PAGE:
In a separate case Mr - admitted having sex with a girl but insisted she was 16.

[The MP] said: "I have written to the Bishop of - and asked him to put the protection of children above the protection of the church's priests and I am waiting for a response."

Mr - [...]was recently reinstated as Rector of - after a year-long investigation by -- Police into "child protection issues", which resulted in no charges.

He was supported by the MP during the investigations.

However, now [the MP] has called for Mr - to be sacked after learning he was jailed for six months in - 19-- for indecently assaulting three girls aged 13 to 15.

He served his prison sentence, minus remission, but an appeal court hearing quashed the convictions ruling them "un-safe and unsatisfactory".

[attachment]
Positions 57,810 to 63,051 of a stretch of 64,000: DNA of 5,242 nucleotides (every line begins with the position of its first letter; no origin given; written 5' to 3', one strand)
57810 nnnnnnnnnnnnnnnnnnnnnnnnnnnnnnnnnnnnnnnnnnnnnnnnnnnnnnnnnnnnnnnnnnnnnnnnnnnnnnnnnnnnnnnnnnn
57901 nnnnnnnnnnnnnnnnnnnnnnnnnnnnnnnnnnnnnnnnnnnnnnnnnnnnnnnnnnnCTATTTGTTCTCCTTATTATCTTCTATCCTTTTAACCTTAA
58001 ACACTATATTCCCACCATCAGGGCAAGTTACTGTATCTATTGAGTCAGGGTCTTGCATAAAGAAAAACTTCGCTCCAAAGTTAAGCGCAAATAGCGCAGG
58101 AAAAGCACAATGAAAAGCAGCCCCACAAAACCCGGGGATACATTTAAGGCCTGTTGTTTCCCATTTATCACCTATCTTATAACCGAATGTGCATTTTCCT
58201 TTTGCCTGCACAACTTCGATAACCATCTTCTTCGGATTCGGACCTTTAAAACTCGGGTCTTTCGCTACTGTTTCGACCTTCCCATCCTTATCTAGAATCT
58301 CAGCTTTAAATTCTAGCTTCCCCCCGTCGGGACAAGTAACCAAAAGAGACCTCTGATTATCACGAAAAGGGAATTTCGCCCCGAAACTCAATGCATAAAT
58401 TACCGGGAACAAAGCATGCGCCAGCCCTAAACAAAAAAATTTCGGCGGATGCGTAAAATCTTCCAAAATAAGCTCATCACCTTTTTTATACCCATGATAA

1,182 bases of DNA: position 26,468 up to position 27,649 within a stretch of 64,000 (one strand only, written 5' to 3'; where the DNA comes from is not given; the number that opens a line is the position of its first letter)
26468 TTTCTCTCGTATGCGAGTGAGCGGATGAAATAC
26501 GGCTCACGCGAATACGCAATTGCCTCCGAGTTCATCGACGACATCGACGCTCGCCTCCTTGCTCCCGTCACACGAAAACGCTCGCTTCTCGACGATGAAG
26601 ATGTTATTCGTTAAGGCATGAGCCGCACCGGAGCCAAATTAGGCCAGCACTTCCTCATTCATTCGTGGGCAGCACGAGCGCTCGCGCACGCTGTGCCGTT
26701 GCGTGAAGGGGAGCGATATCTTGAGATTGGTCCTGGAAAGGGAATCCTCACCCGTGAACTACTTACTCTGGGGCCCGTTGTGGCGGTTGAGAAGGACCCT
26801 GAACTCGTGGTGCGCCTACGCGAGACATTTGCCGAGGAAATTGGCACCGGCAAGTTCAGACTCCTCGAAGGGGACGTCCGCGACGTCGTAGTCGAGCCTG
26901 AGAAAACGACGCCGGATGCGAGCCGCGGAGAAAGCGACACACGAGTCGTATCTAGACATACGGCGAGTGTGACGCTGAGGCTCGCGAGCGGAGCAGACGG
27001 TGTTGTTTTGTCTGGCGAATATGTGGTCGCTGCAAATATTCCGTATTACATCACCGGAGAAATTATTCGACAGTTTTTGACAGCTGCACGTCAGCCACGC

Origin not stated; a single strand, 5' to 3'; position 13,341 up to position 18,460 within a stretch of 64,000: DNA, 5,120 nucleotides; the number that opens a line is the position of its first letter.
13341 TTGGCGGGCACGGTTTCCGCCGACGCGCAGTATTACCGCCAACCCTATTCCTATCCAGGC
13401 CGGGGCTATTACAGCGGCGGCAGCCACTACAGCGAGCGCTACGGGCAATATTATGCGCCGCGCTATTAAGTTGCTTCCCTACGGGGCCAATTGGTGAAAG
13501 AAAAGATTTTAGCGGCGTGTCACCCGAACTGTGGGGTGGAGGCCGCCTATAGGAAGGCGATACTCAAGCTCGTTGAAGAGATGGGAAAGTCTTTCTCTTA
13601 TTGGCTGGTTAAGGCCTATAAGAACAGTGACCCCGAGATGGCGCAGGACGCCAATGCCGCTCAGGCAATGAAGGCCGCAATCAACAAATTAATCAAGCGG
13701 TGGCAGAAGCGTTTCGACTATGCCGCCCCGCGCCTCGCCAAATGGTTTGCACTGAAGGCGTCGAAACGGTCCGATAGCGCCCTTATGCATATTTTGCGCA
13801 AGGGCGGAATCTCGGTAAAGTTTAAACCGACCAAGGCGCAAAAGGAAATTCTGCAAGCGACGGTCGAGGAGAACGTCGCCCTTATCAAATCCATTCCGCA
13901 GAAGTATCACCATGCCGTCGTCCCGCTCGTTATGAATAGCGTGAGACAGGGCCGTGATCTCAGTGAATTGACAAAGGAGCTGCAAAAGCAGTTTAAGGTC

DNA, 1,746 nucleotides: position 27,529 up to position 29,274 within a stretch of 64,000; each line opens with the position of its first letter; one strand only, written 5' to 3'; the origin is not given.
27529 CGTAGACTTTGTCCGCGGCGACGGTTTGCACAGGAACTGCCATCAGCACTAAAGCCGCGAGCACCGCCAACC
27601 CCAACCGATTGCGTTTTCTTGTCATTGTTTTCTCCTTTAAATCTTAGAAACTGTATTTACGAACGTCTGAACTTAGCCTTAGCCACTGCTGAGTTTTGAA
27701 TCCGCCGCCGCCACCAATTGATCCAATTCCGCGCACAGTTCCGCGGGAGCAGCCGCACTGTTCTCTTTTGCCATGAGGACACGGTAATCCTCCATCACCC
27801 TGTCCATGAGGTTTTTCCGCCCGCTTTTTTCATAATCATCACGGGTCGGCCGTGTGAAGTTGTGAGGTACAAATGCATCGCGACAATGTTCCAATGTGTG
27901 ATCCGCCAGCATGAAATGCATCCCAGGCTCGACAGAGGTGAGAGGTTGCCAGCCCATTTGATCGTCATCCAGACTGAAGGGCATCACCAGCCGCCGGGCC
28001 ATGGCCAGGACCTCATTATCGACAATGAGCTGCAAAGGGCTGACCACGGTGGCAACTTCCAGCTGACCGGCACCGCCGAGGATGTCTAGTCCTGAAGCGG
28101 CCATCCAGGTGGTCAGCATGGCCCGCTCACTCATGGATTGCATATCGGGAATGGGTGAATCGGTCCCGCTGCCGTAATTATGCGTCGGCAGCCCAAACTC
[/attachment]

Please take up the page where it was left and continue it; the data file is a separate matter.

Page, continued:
It was ruled the three cases should have been heard separately, rather than together.

The allegations were made while Mr - was chaplain at - in -, -.

He later became curate of St --, in -.

[He] was said to have had an affair with a 13-year-old girl, which lasted two years.

He was also said to have had a relationship with a 15-year-old girl after meeting her at a youth group at her school.

In a separate trial in - 19--, Mr - was charged with the indecent assault of another teenage girl.

He admitted having sex with her, but insisted she was 16 at the time.

He was also acquitted on this charge.

[The MP] called for the Diocese of -, which employs Mr -, to investigate why the - vicar was hired despite his past.